For those of us navigating our way through the complications of life in the 21st-century, there is a great appeal in stories that hearken back to a simpler time. The Blue Star by Tony Earley is just such a story, a charming coming-of-age novel set in the mountains of North Carolina back 1941.
Jim Glass, whose childhood escapades in the small town of Aliceville were the subject of Earley’s sleeper hit Jim the Boy, is nearly grown now. A high school senior, he is forced to confront the real world in a big way – first by falling in love, then by the threat of war.
The dark shadow of World War II hangs heavily over the entire town and provides the impetus for Jim’s coming of age. One of Jim’s classmates, Bucky Bucklaw, has already enlisted in the Navy and is stationed at Pearl Harbor. Back at home, Jim has fallen in love with Bucky’s girlfriend, Chrissie Steppe; throughout the novel, Jim struggles to reconcile his love for Chrissie with his (barely) repressed wish that Bucky just never comes back.
Meanwhile, the reader becomes acquainted with a host of characters from Aliceville - Jim’s bachelor uncles, his former girlfriend Norma, his goofy buddy Dennis Deane (who at novel’s end has been consigned to marrying his pregnant girlfriend and sweeping floors at the mill), even his car, affectionately named The Major, each adding another ingredient to the richness of the story.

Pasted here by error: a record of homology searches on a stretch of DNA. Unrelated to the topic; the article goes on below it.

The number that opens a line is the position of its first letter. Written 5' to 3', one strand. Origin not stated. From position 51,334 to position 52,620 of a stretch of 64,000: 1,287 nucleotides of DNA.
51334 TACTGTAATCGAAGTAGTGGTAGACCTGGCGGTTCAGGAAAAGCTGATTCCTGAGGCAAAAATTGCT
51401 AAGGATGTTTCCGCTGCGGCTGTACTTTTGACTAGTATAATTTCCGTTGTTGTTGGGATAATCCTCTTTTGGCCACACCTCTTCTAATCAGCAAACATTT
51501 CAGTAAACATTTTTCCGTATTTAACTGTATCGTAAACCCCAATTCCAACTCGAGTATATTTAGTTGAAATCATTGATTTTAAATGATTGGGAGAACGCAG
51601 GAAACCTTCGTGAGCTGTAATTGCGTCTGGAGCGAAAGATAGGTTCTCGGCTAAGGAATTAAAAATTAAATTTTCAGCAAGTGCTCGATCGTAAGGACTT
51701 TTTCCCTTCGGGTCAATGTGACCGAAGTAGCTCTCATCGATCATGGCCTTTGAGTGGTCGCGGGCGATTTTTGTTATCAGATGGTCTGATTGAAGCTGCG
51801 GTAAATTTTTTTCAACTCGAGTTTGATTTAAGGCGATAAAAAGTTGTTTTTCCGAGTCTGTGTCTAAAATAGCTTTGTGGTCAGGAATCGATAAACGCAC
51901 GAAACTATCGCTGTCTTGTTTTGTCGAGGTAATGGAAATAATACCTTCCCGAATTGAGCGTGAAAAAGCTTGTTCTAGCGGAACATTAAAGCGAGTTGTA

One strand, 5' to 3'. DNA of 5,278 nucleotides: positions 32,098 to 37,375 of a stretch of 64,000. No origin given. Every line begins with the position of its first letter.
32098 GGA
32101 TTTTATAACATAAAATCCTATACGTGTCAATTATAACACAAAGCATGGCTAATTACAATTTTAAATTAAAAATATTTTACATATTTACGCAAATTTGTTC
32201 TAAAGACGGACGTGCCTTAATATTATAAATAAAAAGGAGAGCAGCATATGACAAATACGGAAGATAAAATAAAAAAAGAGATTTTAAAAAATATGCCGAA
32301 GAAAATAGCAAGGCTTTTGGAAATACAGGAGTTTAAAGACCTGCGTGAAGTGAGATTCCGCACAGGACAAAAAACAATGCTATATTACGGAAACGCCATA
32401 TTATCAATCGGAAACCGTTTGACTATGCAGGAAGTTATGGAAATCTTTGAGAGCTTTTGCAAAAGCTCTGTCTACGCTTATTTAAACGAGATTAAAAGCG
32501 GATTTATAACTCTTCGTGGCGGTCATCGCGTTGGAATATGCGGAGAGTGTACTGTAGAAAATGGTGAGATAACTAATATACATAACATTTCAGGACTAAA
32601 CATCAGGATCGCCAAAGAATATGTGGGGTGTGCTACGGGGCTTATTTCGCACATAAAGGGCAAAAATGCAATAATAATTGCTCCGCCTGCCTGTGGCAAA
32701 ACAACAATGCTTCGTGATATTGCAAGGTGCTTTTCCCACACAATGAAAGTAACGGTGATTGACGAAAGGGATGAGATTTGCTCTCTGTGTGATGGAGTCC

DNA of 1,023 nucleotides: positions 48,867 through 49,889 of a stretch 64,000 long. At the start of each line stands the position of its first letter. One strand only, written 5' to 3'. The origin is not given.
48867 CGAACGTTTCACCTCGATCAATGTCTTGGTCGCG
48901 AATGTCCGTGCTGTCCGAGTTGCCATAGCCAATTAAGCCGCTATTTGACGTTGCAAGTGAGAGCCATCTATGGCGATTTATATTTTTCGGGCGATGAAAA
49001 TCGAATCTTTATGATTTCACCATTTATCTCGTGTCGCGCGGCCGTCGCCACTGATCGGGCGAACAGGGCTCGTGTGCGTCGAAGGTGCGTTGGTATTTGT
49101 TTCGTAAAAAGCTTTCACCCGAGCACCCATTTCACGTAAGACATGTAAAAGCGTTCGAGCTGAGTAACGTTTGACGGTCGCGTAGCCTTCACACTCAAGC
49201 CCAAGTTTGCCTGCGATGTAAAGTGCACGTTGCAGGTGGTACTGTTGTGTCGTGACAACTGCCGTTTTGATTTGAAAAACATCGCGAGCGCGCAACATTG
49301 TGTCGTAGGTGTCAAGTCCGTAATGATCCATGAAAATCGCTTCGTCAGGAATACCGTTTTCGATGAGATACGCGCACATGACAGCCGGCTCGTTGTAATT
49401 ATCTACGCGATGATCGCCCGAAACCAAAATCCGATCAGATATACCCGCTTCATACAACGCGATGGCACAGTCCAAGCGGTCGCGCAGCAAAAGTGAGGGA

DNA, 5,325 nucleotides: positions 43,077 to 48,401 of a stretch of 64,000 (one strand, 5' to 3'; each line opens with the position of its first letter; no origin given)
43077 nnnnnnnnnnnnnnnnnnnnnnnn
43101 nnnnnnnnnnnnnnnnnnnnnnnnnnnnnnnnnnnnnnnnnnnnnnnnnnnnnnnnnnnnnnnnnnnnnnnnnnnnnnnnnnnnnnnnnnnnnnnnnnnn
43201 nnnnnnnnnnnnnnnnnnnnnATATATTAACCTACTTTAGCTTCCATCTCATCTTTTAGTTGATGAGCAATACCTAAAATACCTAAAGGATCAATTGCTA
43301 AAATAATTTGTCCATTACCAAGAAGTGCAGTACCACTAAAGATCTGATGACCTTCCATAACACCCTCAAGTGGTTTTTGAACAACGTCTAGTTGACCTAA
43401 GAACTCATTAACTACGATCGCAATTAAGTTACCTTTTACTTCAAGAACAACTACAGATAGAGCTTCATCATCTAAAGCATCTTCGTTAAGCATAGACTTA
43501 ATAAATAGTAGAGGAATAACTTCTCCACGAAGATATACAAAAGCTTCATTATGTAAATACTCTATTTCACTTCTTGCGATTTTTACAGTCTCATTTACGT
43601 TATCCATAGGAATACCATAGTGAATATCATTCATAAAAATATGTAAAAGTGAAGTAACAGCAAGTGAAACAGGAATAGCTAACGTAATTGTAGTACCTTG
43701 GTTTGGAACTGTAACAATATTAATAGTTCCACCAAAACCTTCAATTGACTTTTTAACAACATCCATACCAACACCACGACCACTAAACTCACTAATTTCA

Earley’s writing, while simple and unaffected, is also warm and evocative, with a gentle humor befitting the time and place.
“What Jim really wished was that he was going to the dance with Chrissie. They would dance for a while - only with each other - and when Mama and the uncles went home, he would drive her through the fields down to the river. On the way, she would scoot up close beside him and he would hold her hand-except when he had to change gears. (Maybe though, he could put his arm around her and work the clutch and she could change the gears.) At the river, they would cuddle up in the rumble seat beneath a blanket and listen to the water and look at the stars. Chrissie’s nose would be cold and he would feel it on his cheek when he kissed her.”
What is most appealing about this novel is the way Earley illuminates those fundamental truths that ring true in every reader’s heart no matter your age or sex. The value of home, family, love and honor, the importance of treating people fairly, the satisfaction that comes from doing your duty and the joy derived from the simple pleasures of life. Small-town values, perhaps, but worth resurrecting in these somewhat chaotic and troublesome times.
For all its charm, though, life in Aliceville can be severely limited. There are two choices: either you’re a farmer or a millworker, otherwise known as a “linthead,” a derogatory term which conveys volumes about the status of this occupation. By novel’s end, the portent of war has settled heavily over Aliceville, and the reader senses the ways life will change – not only for Jim as he embarks on this final portion of his journey into manhood, but for everyone else in town as well.
Hopefully, Earley will allow us to see what happens next.